Its assessment is that Facebook cannot rely on legitimate interests as a legal base for the expanded data sharing under EU law.

And if the tech giant is intending to rely on user consent it’s not meeting the bar either because the changes are not clearly explained nor are users offered a free choice to consent or not (which is the required standard under GDPR).

“The investigation of the new provisions has shown that they aim to further expand the close connection between the two companies in order for Facebook to be able to use the data of WhatsApp users for their own purposes at any time,” Hamburg goes on. “For the areas of product improvement and advertising, WhatsApp reserves the right to pass on data to Facebook companies without requiring any further consent from data subjects. In other areas, use for the company’s own purposes in accordance to the privacy policy can already be assumed at present.

“The privacy policy submitted by WhatsApp and the FAQ describe, for example, that WhatsApp users’ data, such as phone numbers and device identifiers, are already being exchanged between the companies for joint purposes such as network security and to prevent spam from being sent.”

DPAs like Hamburg may be feeling buoyed to take matters into their own hands on GDPR enforcement by a recent opinion by an advisor to the EU’s top court, as we suggested in our coverage at the time. Advocate General Bobek took the view that EU law allows agencies to bring their own proceedings in certain situations, including in order to adopt “urgent measures” or to intervene “following the lead data protection authority having decided not to handle a case.”

The CJEU ruling on that case is still pending — but the court tends to align with the position of its advisors.

 

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Facebook is testing pop-up messages telling people to read a link before they share it – TechCrunch

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Years after popping open a pandora’s box of bad behavior, social media companies are trying to figure out subtle ways to reshape how people use their platforms.

Following Twitter’s lead, Facebook is trying out a new feature designed to encourage users to read a link before sharing it. The test will reach 6 percent of Facebook’s Android users globally in a gradual rollout that aims to encourage “informed sharing” of news stories on the platform.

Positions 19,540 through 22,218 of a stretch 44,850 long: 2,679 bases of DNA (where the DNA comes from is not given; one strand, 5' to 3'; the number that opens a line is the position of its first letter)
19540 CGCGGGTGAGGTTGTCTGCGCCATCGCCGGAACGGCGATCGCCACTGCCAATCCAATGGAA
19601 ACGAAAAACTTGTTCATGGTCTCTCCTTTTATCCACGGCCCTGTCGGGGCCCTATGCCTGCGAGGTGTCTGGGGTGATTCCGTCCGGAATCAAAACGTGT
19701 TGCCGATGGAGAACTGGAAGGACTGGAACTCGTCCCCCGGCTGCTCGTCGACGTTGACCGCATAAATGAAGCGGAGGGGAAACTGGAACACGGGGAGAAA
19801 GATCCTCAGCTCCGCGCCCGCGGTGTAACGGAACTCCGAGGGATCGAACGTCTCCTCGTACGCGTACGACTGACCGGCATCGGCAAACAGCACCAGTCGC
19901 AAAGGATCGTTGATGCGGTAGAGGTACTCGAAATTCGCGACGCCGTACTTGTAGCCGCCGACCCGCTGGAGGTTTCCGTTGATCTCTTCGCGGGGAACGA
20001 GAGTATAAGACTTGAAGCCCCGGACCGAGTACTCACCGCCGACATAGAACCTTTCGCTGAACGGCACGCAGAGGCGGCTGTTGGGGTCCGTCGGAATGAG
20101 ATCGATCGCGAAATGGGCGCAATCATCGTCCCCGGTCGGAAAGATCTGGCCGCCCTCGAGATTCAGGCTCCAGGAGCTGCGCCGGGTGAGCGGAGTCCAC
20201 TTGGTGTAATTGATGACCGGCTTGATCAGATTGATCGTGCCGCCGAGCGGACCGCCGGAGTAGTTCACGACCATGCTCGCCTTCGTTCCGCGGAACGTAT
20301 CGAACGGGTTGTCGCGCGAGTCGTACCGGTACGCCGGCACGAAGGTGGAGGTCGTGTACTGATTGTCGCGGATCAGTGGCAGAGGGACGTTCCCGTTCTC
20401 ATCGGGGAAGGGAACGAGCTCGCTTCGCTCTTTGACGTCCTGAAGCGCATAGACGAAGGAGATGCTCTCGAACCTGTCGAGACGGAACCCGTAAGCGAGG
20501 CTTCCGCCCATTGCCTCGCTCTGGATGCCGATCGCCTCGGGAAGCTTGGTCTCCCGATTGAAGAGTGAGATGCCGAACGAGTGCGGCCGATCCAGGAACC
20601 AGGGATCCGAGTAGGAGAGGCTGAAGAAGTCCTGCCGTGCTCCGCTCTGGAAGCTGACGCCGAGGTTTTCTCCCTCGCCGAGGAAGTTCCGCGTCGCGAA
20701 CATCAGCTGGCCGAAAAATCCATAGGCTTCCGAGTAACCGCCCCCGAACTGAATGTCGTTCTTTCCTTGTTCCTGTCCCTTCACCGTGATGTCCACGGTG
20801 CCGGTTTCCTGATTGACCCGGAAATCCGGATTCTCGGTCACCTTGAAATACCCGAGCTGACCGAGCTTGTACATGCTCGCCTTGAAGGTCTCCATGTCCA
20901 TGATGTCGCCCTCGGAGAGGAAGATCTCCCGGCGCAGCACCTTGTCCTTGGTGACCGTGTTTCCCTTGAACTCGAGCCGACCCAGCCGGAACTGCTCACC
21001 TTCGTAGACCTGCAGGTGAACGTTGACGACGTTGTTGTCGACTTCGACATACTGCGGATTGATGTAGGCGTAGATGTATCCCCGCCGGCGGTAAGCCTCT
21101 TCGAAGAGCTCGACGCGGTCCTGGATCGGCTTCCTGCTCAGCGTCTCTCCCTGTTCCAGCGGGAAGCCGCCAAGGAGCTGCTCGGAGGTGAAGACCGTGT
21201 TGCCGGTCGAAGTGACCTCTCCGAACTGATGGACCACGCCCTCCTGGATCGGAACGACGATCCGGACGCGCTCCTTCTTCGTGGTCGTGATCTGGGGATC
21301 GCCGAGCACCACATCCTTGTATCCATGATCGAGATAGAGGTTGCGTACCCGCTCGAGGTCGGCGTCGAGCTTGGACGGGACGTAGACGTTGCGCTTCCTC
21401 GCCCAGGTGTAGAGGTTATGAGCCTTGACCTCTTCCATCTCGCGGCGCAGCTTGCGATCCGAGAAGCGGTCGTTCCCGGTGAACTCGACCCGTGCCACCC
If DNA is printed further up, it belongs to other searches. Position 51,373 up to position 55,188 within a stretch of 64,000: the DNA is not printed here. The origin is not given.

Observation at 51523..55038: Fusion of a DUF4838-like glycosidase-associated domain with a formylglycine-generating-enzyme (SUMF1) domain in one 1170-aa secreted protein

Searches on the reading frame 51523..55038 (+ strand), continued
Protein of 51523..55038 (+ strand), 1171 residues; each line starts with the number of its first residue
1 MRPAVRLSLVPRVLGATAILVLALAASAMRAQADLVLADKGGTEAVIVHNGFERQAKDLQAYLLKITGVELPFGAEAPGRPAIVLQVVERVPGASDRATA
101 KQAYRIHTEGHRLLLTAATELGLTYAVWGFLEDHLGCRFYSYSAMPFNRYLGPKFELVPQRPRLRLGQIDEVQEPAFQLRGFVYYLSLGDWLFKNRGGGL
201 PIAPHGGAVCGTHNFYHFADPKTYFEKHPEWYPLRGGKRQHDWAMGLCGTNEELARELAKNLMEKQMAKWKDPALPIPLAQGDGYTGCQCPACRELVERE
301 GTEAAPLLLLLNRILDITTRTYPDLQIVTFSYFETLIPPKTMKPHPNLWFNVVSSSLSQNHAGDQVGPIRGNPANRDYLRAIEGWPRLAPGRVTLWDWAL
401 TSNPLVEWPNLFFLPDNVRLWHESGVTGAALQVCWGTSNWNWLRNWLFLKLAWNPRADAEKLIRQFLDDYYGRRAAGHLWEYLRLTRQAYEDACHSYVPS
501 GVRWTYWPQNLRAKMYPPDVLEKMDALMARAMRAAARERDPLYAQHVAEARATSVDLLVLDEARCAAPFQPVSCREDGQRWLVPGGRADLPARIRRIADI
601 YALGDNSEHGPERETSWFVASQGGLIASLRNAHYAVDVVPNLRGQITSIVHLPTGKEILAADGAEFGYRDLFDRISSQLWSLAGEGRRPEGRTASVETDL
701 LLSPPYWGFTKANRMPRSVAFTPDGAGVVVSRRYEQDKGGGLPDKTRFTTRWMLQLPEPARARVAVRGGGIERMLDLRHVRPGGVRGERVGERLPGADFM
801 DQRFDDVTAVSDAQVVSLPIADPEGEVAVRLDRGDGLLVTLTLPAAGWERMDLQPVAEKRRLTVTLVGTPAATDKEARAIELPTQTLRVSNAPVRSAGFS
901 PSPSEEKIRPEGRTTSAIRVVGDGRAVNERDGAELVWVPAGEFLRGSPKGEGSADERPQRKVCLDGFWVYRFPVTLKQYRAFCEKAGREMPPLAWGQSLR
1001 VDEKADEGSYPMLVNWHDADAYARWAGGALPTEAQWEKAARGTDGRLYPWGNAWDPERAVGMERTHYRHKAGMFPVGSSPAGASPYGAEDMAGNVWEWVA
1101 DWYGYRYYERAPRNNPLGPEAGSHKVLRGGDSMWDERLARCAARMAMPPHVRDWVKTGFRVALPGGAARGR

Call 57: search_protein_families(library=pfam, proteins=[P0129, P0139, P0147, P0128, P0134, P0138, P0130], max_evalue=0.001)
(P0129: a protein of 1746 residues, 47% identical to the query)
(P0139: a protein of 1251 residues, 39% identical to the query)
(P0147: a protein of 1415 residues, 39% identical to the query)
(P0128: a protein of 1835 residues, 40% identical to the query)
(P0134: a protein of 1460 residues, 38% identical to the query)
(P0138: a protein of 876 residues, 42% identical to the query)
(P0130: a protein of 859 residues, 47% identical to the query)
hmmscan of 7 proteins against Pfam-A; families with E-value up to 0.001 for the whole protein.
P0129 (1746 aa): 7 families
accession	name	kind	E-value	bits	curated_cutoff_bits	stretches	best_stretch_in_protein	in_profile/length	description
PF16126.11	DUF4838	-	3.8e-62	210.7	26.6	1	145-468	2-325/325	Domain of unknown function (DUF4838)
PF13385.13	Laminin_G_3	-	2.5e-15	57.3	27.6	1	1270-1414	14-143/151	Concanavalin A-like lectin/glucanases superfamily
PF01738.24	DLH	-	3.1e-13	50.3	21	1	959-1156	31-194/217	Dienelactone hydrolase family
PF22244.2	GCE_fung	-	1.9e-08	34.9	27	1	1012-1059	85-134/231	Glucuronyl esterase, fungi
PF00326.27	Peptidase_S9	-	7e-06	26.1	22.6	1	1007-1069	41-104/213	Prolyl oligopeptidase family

Users can still easily click through to share a given story, but the idea is that by adding friction to the experience, people might rethink their original impulses to share the kind of inflammatory content that currently dominates on the platform.

Twitter introduced prompts urging users to read a link before retweeting it last June and the company quickly found the test feature to be successful, expanding it to more users.

Facebook began trying out more prompts like this last year. Last June, the company rolled out pop-up messages to warn users before they share any content that’s more than 90 days old in an an effort to cut down on misleading stories taken out of their original context.

At the time, Facebook said it was looking at other pop-up prompts to cut down on some kinds of misinformation. A few months later, Facebook rolled out similar pop-up messages that noted the date and the source of any links they share related to COVID-19.

The strategy demonstrates Facebook’s preference for a passive strategy of nudging people away from misinformation and toward its own verified resources on hot button issues like COVID-19 and the 2020 election.

While the jury is still out on how much of an impact this kind of gentle behavioral shaping can make on the misinformation epidemic, both Twitter and Facebook have also explored prompts that discourage users from posting abusive comments.

Pop-up messages that give users a sense that their bad behavior is being observed might be where more automated moderation is headed on social platforms. While users would probably be far better served by social media companies scrapping their misinformation and abuse-ridden existing platforms and rebuilding them more thoughtfully from the ground up, small behavioral nudges will have to do.